By Jim Campbell / Quadrant.org.au

One would need to be the infamous Blind Freddy not to recognise that the West is on a hiding to nothing as it struggles to contend with its Islamic imbroglio. There are many reasons for this but I suggest the most dangerous are found in the many common and comforting consensuses that have arisen over the Religion of Peace, as some would have it. These are no more than convenient delusions.

Perhaps the most dangerous consensus is the misconception that Islamic State (ISIS), the Taliban, Al-Qaeda and other Islamic terrorist variants are the problem to be addressed and that, with sufficient firepower, the obvious manifestations of these elements can be contained or eliminated. In fact these groups are simply elements of a much larger issue: the re-emergence of a militant and resurgent Islam.

History shows that the drive for a worldwide Islamic caliphate is as old as the Qur’an itself, and in the 1,400 years since the Muslims’ sacred text appeared, the religion’s fortunes in achieving that goal have waxed and waned. Today we see a revitalization of this dream, but this time there are significant, profound differences. First, younger Islamic leaders are practicing Islam as explicitly prescribed in the Qur’an, and it is important to note that a high proportion of Muslims in Western nations are under 25 years of age. Second, over the past century Islam has moved from being Middle Eastern-centric, with but a meager demographic representation in traditional secular democracies, to having sizeable Muslim populations in those countries. Third, events in the Middle East, together with Islamist-sanctioned terrorist events across the globe, have given encouragement to those who share the hope of a worldwide caliphate. Fourth, modern technology and better management among Islamic leaders is being used to orchestrate a more coherent Islamic narrative, one that is backed by contemporary firepower.

Simply put, the obvious threats on which the West is focused, whilst their containment or defeat may play a role, are not the main game. Moreover, the focus on these distractions is playing into the hands of resurgent Islam as the West wastes money, resources and time pursuing chimeras.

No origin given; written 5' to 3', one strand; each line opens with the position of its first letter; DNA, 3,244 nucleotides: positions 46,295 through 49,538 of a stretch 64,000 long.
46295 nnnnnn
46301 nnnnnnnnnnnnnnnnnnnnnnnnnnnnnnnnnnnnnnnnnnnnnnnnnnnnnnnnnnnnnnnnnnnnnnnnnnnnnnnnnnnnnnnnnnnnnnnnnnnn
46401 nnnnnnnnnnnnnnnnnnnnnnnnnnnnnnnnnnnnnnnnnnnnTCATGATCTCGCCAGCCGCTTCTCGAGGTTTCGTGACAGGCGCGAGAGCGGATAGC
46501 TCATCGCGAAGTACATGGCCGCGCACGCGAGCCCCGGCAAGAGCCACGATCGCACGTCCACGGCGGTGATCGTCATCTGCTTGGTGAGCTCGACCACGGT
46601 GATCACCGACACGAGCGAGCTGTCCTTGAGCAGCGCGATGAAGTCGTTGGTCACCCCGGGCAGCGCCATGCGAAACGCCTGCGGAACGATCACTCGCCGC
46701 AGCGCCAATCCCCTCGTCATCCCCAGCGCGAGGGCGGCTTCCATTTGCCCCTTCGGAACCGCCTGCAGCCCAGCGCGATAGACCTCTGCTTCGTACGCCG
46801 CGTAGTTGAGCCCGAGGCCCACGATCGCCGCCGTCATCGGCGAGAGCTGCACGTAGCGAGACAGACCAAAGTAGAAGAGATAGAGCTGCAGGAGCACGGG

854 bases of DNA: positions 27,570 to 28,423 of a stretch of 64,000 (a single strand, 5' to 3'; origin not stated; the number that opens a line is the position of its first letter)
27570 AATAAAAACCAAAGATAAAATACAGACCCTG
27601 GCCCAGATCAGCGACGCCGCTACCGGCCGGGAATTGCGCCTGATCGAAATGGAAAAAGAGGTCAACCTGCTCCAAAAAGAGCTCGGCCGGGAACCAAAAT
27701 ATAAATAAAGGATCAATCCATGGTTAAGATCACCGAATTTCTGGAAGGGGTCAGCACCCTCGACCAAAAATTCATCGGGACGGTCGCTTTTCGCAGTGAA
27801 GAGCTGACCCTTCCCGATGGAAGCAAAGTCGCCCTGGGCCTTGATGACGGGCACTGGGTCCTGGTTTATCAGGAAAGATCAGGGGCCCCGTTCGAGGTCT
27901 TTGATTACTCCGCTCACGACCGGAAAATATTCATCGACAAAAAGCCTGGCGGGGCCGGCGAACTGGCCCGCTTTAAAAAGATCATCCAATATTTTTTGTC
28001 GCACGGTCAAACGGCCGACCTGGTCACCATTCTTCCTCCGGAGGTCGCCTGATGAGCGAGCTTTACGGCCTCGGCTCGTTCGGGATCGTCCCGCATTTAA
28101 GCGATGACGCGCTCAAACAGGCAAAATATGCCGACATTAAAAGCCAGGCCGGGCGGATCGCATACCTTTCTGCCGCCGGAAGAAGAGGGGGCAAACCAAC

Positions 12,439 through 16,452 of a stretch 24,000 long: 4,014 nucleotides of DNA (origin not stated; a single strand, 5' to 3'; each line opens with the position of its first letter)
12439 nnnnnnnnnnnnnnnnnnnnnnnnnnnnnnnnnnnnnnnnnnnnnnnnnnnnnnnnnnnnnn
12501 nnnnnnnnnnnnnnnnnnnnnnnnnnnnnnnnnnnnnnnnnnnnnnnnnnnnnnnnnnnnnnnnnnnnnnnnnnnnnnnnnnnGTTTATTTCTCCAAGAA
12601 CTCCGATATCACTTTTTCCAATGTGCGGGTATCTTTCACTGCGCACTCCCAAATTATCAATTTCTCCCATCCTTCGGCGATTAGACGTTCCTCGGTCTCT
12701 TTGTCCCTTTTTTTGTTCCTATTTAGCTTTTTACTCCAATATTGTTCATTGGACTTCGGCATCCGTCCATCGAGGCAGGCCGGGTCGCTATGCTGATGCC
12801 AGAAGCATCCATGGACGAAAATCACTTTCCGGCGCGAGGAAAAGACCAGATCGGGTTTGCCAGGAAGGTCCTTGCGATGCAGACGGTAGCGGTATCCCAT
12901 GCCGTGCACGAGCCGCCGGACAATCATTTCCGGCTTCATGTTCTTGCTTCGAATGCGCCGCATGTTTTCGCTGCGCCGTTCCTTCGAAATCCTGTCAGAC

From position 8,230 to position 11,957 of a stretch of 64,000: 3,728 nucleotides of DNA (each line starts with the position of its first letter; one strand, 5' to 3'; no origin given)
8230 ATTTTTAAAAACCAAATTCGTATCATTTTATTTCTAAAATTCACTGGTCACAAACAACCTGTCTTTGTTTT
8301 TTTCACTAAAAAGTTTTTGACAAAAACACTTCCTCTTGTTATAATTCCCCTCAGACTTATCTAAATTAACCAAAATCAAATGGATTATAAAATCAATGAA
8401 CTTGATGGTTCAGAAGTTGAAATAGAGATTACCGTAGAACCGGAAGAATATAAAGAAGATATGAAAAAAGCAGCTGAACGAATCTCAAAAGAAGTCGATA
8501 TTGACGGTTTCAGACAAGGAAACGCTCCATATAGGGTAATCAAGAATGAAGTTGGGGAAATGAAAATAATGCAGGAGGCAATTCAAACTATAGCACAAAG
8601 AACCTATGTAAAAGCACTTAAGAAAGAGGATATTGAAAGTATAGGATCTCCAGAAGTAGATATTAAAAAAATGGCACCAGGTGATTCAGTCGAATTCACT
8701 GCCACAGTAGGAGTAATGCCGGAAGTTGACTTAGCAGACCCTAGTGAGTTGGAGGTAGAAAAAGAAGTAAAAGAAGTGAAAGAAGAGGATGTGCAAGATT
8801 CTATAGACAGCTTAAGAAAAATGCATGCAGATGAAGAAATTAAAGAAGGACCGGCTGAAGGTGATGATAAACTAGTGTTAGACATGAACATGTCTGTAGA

The second consensus is that Muslims are being radicalized because they are disillusioned, uneducated or marginalized. These characteristics may play a part in some cases but the more likely explanation is that those being radicalised are being convinced by their handlers to follow the dictates of the Qur’an in the hope of the rewards promised. The Qur’an’s coercive management style incentivises believers to undertake “good deeds”, such as praying, alms-giving and the like. The literalist interpretation, as favoured and advocated by radical elements and preachers, sees this admonition extended to include donning the veil, leading protests against perceived grievances and imagined slights. It is a small step to the point where quite horrific “good deeds” are perpetrated in the name of Islam — going off to fight with ISIS, for example, or preaching that it is the religious duty of others to do so.

The third misconception is the hope that those who have been radicalised can be de-radicalised, with much money spent on programs pitched as achieving this goal. In an excellent Quadrant Online article last year, the University of New South Wales’ Clive Kessler, emeritus professor of sociology, demonstrated persuasively that deradicalisation is a pipedream. Kessler’s summation: